• I found no checks for combat (melee, range, defense) or leadership skills.  They are only used for combat.
  • You do not need to allocate skills immediately upon level up.  If your build is working, then only apply perks on level up and save the points for later.
  • Companions add a lot of skill points, more so when they complete their quests.
  • Engineering is an interesting skill.  Tinkering allows you to upgrade items a level (more damage/armor) making them useful for longer.  Mods are interesting upgrades – mostly when talking about adding skill points or changing damage types.
  • My next replay (after the holidays so that I forget some of the details) will likely be a dumb melee grunt.

Given the resources Obsidian has to build something like this, that’s an achievement on its own.  The game is not perfect, but there is so much positive here that it’s a new high bar.  This is a GotY candidate for that alone.

Blizzcon Thoughts

I still find it impressive that a gaming company can put on their own convention and have such a massive turnout.  Tennocon and EvEfest are similar comparisons, but a much smaller scope.  The whole point of these things is to collect money from the most die hard fans.  Fans who should, with minimal push, throw the loudest cheers at the simplest of things (see Apple fans).

Last year’s Blizzcon… not so much.

This year, quite a few things.  Overwatch 2, Diablo 4, WoW v9 (Shadowlands), a new Hearthstone expansion (or rather, a date for it)  and an auto-battler.  The only bit thing with a release window is WoW (2020), while everything else is TBD.  Fully in line with previous Blizzcons, but will certainly conflict with Activision’s mandate to have more games out the door.

The elephant in the room is the Blitzchung ban for the pro Hong Kong statements.  J Allen Brack started the whole ceremony off with an apology of acting too quickly and taking too long to respond to criticism.  Not that they took the wrong path, or that their rules are too vague.  Not that they support free speech (in all forms), or that they put players ahead of corporate values. Just that they acted at the wrong speed.

I will say that the fact that they didn’t take any action on protesters, and simply let people speak out, is certainly the right path.  Now, I would like to hear anyone argue that there was any other option but this approach.  Gamers are notoriously fickle, so by letting everyone say their piece, this will likely blow over.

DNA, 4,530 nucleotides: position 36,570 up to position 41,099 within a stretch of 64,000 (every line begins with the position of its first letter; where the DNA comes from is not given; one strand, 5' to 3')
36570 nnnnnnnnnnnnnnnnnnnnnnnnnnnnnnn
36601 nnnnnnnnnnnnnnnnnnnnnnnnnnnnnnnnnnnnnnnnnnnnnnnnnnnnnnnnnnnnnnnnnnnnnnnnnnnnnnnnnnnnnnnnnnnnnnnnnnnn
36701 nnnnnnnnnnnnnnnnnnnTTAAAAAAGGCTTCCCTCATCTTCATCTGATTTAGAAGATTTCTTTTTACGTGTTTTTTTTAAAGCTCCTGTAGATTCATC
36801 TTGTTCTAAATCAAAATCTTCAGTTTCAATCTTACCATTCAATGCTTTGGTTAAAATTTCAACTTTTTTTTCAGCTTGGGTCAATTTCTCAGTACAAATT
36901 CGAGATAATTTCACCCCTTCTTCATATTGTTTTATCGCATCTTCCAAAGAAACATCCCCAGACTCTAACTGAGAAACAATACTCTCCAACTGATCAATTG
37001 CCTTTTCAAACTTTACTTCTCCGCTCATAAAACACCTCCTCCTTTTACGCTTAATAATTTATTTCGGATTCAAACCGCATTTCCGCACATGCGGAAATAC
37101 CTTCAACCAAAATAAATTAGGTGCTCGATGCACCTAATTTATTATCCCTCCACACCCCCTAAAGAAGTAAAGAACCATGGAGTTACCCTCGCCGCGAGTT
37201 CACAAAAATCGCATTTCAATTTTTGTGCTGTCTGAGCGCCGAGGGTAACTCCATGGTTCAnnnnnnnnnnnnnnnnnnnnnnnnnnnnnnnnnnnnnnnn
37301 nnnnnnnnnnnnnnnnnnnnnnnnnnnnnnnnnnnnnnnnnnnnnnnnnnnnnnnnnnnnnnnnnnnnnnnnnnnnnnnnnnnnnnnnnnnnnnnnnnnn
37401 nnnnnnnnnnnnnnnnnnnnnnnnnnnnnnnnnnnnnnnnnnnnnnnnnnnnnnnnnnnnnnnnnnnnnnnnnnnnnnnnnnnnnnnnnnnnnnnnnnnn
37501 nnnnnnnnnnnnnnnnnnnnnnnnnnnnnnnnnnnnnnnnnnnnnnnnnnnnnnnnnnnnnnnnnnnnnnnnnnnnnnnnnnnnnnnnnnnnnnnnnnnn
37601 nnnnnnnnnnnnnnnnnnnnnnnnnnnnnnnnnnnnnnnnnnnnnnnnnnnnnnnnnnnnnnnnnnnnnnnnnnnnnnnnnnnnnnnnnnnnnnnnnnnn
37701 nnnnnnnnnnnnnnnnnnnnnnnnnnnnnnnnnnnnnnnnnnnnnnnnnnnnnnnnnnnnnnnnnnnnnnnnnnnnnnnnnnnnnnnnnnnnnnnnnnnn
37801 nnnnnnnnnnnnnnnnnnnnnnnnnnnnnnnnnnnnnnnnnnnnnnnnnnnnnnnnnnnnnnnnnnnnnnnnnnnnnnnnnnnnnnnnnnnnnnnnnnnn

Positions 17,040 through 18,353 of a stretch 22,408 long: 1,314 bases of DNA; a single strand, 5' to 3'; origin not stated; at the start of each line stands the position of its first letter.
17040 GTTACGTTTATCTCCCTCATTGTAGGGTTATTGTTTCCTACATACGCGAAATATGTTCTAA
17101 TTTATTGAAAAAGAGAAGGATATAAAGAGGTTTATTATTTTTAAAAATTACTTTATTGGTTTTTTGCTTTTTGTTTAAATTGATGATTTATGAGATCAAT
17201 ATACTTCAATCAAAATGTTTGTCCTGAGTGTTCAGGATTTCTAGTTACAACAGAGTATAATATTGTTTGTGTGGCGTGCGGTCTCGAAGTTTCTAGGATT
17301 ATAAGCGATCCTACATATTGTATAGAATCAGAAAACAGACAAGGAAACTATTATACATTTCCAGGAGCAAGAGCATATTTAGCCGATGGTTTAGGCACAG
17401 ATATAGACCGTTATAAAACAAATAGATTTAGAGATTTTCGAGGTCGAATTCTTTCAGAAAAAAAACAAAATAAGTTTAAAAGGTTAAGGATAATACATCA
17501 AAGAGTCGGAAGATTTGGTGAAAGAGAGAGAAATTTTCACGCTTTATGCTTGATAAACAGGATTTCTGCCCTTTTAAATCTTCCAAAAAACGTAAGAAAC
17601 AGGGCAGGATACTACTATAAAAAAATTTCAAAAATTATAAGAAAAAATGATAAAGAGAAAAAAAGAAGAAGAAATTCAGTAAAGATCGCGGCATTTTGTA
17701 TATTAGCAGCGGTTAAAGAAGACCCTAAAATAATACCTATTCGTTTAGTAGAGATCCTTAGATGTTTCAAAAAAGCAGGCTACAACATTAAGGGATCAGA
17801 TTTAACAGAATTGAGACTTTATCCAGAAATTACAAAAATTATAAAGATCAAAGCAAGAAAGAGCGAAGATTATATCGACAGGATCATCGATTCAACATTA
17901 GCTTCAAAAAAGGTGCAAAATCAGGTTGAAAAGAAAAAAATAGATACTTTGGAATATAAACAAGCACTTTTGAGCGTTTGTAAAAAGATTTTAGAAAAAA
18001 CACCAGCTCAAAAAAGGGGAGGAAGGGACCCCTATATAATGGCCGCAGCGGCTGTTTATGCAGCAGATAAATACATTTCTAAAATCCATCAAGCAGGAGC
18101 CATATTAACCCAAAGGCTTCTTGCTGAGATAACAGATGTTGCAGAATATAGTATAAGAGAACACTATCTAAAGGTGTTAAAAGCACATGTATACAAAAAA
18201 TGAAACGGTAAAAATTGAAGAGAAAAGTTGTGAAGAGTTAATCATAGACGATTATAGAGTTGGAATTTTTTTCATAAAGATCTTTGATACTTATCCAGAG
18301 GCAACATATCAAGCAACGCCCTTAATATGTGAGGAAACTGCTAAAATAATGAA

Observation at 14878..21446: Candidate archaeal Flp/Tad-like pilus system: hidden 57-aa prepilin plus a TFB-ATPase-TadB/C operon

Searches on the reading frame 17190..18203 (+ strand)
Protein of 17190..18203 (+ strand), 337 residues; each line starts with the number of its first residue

As for the games themselves, more of a meh.  Overwatch 2 seems more like an expansion.  D4 seems a rebuild of D2 (which is what Path of Exile does well).  Auto-battlers seem more of a fad, but perhaps a quick income stream for Hearthstone.  And WoW is a pack of promises waiting to be cut (‘cept the noted level squish).  Every expansion they say they will reduce the grind and RNG, every expansion they find a way to make it worse.  So again, meh.

I do think this was as good as Blizcon could go, given the circumstances.  No large fires, plenty of fan-friendly announcements, and a general sense of capitulation to the madness of a conference.  They should be treating this as a win, all things considered.

Now the actual hard part.  Delivering.

OW – Couple Planets In

One is a space station, and the other is the same planet I started on.  So…

The larger change is that I am now level 18 and have 4 companions, which means generally more options to resolve the various tasks at hand.  Where the tutorial planet gives you a taste at quest variety (like choosing between Persuade, Lie, or Medical responses), as you progress the requirements to execute those options are higher.  Tutorial wouldn’t need much, say 20 points.  Now, I’m seeing requirements in the 50-60 range, which means that players need to focus on a specific skill set.

My character is a focused primarily on long guns and stealth skills, so I’m using companions, equipment, and meds to boost other skills as needed.  And as a general rule, any optional way to resolve a quest is more rewarding (story wise and actual rewards) than the vanilla version.  One let me solve two quests at once, and avoid having to botch/fail another.  The inter connectivity of the quests isn’t all that obvious to start off, since the quest text is rather high level, but as you get closer to the goals you can see that there are choices to be made that push you in one direction rather than another.  Time will tell what the long-term impacts of those decisions will mean.

One small gripe I have so far is with how pickpocketing works.  In both Fallout 1 &2, pickpocketing was a great way to fill in inventory, and complete some quests.  Simple mechanic, either it worked and you were good, or it didn’t and you ended at the end of a barrel.  Fallout 3/4 had a bit of this, but it included the stealth portion from Elder Scrolls – only worked if you weren’t seen.

Outer Worlds has NPC placement in such a way that you’re almost always in line of sight from someone else, a few times through what are physical walls.  People who lockpick in down, or just try to steal some items thinking they are isolated have seen this.  When you pickpocket, it takes both time (about 5s at medium skill levels), everyone sees you, and you don’t pick from an inventory – the stuff just gets dumped into your bag.  One quest requires you to pay 10,000 credits to get a pass.  There are minor quests to get the money for it, and they can also help apply a discount.  In the meta space, you would think there would be a way to steal this pass (though certainly a convoluted way).  Even when I did get the skill to work, the rewards were less credits than if I had looted a random box in another room.  I am pretty sure the skill is broken… and I’ll see by the end of the game if there’s any use for it.